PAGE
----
The former Kira Young forward joined from newly promoted Maroons, where he top-scored with 16 goals in the second tier Big League.Kaddu and Sadiq Abubaker will be tasked by coach Mike Mutebi to step up to the level created by Geoffrey Sserunkuma and Robert Sentongo, who departed after scoring 21 and seven goals respectively.READ FULL STORY HERE (click)Share on: WhatsApp FILE PHOTO: KCCA last yearSATURDAY: KCCA vs Paidha, 4.00pmKampala, Uganda | UPL.CO.UG | League champions KCCA and Paidha Black Angels, runners-up in last season’s Uganda Cup, face off on Saturday in the Super Cup at Wankulukuku.Both teams teams are expected to turn out with some new faces following transfer activity.KCCA are expected to line up a number of new recruits, with striker Patrick Kaddu the standout.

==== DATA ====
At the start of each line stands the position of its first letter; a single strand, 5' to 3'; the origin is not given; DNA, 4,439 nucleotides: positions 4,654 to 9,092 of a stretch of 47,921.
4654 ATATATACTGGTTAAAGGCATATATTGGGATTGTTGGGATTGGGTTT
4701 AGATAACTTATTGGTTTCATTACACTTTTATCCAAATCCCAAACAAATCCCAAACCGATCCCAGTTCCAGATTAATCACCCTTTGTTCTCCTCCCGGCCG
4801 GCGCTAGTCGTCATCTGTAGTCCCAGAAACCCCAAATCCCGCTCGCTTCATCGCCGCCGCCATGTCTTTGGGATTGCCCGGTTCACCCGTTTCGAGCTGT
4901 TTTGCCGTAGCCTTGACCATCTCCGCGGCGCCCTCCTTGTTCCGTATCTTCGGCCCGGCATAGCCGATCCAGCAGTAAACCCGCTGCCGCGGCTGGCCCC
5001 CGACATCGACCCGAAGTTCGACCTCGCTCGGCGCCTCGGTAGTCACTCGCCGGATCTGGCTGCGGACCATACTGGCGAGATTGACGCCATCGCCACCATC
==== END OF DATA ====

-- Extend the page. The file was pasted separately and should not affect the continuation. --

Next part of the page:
Submitted by The City of OlympiaJuly is Smart Irrigation Month in Olympia. Because lawns and landscapes are typically overwatered by up to 30%, the City of Olympia’s Water Conservation Program is encouraging water customers to cut their irrigation water waste through a variety of incentives. By watering wisely, maintaining and upgrading automated irrigation systems, consumers can save money and help protect our drinking water resources for future generations.The City’s Water Conservation Program offers residential water customers a $200 rebate on the installation of a “smart” irrigation controller and/or a free rain sensor – both for in-ground irrigation systems. Smart controllers automatically adjust watering times based on weather conditions to provide optimal moisture for healthy plants and landscapes, and conserves water. Rain sensors simply shut off irrigation systems when it is raining, so you don’t water when nature is doing it for you. Customers who water with a hose-end sprinkler can benefit from a free hose watering timer.City of Olympia commercial water customers may be eligible for a rebate of up to $2500 on efficient irrigation system upgrades, including spray nozzle retrofits, smart controller upgrades and drip irrigation conversions.The City’s efficient irrigation consultant says, “Olympia has made it easy for commercial customers and irrigation contractors to get rebates for installing efficient sprinkler nozzles, controllers with conservation features, and other water saving equipment. The rebate process is simple for most items, and the rebate amounts are generous enough that customers can start saving money right away.”Visit our website www.olympiawa.gov/waterwise for Smart Irrigation Month incentives, rebate applications, resources and tips on how you can join your fellow neighbors and get smart about irrigation!Smart Irrigation Month is an initiative of the Irrigation Association, a non-profit industry organization dedicated to promoting efficient irrigation.For more information, contact the City of Olympia Water Conservation Program at 360.753.8271 or firstname.lastname@example.org. Facebook100Tweet0Pin0